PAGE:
In recent alerts, the United States and the United Kingdom have cautioned their citizens against visiting Jinja City, Uganda’s national parks, and advised them to avoid crowded places. These travel warnings have been issued due to concerns over safety in the region.
One of the key events prompting these warnings is the upcoming Nyege Nyege festival, a four-day celebration that draws both foreign and local tourists, as well as other revelers to Jinja City. While the festival is a source of entertainment and cultural exchange, it has faced criticism from religious leaders, lawmakers, and moralists in Uganda, who consider it immoral. Organizers of the festival, however, refute these allegations.
The UK High Commission issued a statement on Tuesday, cautioning their nationals against non-essential travel to Jinja City. The statement from the Foreign, Commonwealth, and Development Office (FCDO) highlights the growing terror threat in Uganda, with particular concerns about foreigners being targeted. It advises individuals to steer clear of large gatherings, including significant worship events, music festivals, and cultural gatherings in Uganda.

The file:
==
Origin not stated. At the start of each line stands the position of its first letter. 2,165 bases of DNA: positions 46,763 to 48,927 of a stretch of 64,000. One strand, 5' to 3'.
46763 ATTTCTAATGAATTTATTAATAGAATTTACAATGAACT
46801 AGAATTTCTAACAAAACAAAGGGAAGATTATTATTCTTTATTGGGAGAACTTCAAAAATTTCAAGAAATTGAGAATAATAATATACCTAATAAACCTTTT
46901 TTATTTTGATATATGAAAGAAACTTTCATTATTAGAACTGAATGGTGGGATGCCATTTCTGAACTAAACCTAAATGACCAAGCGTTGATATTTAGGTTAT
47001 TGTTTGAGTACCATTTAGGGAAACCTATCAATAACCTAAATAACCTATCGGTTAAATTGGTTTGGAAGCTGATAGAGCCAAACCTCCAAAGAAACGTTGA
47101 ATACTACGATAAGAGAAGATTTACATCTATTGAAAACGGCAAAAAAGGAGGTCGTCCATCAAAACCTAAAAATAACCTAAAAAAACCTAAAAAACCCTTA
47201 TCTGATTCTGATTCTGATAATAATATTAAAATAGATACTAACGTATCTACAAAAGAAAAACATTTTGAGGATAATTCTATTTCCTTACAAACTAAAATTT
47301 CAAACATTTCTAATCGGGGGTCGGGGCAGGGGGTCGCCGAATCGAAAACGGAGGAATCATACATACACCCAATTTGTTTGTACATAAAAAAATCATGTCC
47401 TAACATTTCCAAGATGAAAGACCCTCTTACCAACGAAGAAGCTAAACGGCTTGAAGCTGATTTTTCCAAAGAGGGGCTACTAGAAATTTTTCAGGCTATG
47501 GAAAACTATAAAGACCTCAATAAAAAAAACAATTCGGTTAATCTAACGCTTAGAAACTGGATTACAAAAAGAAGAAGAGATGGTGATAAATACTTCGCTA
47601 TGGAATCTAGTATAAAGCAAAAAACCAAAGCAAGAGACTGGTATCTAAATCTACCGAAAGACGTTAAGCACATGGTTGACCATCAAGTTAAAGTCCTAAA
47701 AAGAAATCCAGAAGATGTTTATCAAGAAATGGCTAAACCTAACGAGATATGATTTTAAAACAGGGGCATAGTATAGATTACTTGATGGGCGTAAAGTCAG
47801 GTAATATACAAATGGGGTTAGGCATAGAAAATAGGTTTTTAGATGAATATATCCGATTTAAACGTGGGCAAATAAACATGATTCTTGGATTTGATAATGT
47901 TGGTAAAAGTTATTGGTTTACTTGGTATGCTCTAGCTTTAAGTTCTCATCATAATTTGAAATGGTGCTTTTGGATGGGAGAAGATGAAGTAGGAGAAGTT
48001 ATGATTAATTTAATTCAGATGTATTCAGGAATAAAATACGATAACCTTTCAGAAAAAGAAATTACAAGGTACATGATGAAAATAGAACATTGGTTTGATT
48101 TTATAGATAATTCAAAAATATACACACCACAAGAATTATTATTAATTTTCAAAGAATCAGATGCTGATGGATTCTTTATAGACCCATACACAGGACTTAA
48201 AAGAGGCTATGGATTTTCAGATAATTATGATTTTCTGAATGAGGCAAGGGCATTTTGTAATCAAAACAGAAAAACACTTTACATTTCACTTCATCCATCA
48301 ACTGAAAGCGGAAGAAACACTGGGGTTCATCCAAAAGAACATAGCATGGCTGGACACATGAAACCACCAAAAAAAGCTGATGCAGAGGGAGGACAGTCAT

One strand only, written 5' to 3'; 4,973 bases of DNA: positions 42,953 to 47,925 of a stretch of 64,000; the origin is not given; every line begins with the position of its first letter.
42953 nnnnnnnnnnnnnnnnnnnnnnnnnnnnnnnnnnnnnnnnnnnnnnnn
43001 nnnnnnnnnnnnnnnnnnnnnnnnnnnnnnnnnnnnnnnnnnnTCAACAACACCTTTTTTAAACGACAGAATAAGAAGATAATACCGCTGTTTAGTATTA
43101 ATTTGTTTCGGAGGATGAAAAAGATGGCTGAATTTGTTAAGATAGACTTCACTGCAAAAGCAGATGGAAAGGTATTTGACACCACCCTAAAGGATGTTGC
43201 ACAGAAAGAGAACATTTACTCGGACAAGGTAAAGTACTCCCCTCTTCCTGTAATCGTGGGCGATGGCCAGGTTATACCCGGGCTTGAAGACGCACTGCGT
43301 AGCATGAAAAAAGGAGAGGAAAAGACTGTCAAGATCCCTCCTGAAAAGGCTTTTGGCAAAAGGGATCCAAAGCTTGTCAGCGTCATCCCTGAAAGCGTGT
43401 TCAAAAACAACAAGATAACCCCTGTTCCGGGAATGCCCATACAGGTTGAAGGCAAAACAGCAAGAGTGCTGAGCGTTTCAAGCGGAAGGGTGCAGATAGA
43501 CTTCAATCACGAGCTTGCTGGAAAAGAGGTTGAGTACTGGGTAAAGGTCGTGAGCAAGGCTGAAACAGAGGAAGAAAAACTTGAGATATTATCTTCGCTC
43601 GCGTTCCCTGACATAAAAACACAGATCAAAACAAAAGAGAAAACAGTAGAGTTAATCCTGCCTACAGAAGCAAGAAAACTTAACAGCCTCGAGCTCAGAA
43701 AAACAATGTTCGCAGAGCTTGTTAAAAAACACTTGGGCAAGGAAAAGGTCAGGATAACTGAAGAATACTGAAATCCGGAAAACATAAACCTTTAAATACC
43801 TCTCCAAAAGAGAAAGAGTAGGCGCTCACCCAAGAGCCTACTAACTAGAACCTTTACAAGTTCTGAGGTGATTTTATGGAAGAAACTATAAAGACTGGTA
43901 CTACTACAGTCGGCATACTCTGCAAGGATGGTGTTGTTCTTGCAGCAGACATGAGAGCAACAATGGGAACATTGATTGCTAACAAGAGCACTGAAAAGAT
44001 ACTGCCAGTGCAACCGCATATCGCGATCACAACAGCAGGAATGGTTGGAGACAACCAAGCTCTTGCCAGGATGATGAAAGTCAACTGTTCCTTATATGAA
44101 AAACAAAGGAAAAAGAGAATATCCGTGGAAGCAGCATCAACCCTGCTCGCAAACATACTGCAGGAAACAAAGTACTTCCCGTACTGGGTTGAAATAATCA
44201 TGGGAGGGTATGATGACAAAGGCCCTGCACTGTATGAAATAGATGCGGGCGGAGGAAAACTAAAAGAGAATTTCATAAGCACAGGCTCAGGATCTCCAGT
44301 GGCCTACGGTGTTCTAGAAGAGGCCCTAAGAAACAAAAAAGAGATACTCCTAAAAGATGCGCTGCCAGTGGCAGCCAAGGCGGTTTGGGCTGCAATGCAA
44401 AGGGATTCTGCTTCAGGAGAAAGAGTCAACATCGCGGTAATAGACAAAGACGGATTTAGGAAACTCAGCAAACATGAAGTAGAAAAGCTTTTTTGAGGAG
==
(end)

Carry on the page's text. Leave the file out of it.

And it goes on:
The security situation in Uganda became a matter of international concern when, on October 17, a British citizen named David Barlow, his South African wife Emmaretia Geyer, and their Ugandan tour guide Eric Alyai were tragically shot dead by suspected Allied Democratic Forces (ADF) rebels in Queen Elizabeth National Park. This incident raised red flags about the safety of tourists visiting the national parks in the country.